But the honor is also but an appropriate and long-overdue one for Alice in Chains, who have always been one of the most popular and influential groups of the grunge era but have not really received the honors that some of their contemporaries have (the group has been nominated for nine Grammys without a win to date). This is largely because the group, whose original lead singer, Layne Staley, died in 2002 after years of substance abuse, has not actively pursued that kind of recognition. However, a 30th anniversary edition of their 1990 debut “Facelift” was released last week and a deluxe boxed set is due in January, and the group is opening up to the process a bit more.
“We just do our thing,” Kinney says. “We have shied away intentionally from most press and declined to do most of the things that are pretty standard in the industry — this is the first reissue we’ve done, and it took 30 fucking years! It’s not like we couldn’t have done 20-year or 25-year anniversary [reissues] like everyone else, and it’s not like people didn’t come to us about them. I don’t even know why we haven’t — being famous has just never really been the focus for us.
“Musically, it speaks for itself,” he continues. “We’re one of the most played rock bands of the last 30 years, but I think that’s the difference between celebrity and music — none of us are really trying to put ourselves out there. I think we’re in the running to be the most-nominated non-winning Grammy band of all time — which to me is a win in itself!,” he laughs. “I personally didn’t get into this to get trinkets and shiny things, but it’s extremely humbling when people do acknowledge what you’ve done and care enough to give the nod.”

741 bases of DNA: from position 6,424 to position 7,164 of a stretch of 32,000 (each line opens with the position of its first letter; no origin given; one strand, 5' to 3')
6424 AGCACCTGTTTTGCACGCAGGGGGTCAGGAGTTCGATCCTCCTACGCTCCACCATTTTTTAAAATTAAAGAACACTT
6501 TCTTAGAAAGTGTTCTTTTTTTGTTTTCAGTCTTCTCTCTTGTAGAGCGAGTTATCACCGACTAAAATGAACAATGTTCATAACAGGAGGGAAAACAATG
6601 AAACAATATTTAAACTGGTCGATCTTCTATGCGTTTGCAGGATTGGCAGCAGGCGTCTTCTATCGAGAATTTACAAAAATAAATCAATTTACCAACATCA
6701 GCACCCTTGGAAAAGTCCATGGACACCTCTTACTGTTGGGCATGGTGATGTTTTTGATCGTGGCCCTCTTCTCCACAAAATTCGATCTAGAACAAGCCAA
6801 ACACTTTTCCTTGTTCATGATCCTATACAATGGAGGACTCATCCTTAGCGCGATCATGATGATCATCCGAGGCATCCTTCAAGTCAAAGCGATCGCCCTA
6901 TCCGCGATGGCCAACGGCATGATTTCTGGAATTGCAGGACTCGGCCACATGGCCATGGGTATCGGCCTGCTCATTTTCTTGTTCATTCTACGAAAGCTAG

Duvall weighs in, “It means a lot that so many of these people and so many friends showed up for us in such a hard time — and when we tour, people show up all over the world: Columbus, Ohio; Warsaw Poland; Tel Aviv.”
“That’s the validation as we see it,” Kinney continues, gaining steam. “We’re not designed for the masses, man. We’re a rock and roll band: We’re not supposed to fit in. As young guys, we set out to make a dent and fuck up some shit and live our truth, and we still try to do that — although we’re done breaking things, it costs a lot of money and you get older and it takes too much energy,” he laughs.
“But at the end of the day, we left a dent in the fender of the car of rock and roll, and when you see it, it’s like, ‘Wow, obviously Alice in Chains made that dent,’ and we’re still adding to it. There’s a legacy: we’ve had the highest highs and lowest lows, loss and victory and redemption, and we still go forward. We’re still making music for the same reasons we always did, and we’re really fortunate there are still people all over the planet who will come and hang out with us and let us play those songs. You can’t sustain superstardom — it’s not designed to be sustained. But we have our lane and our niche and our fans, and you can’t ask for more than that – and that’s even more than I can comprehend most of the time.
December 1, 2020 at 6:00pm PT / 9:00pm ET
Free! Donations suggested.
Make a donation here >> www.mopop.org/foundersdonation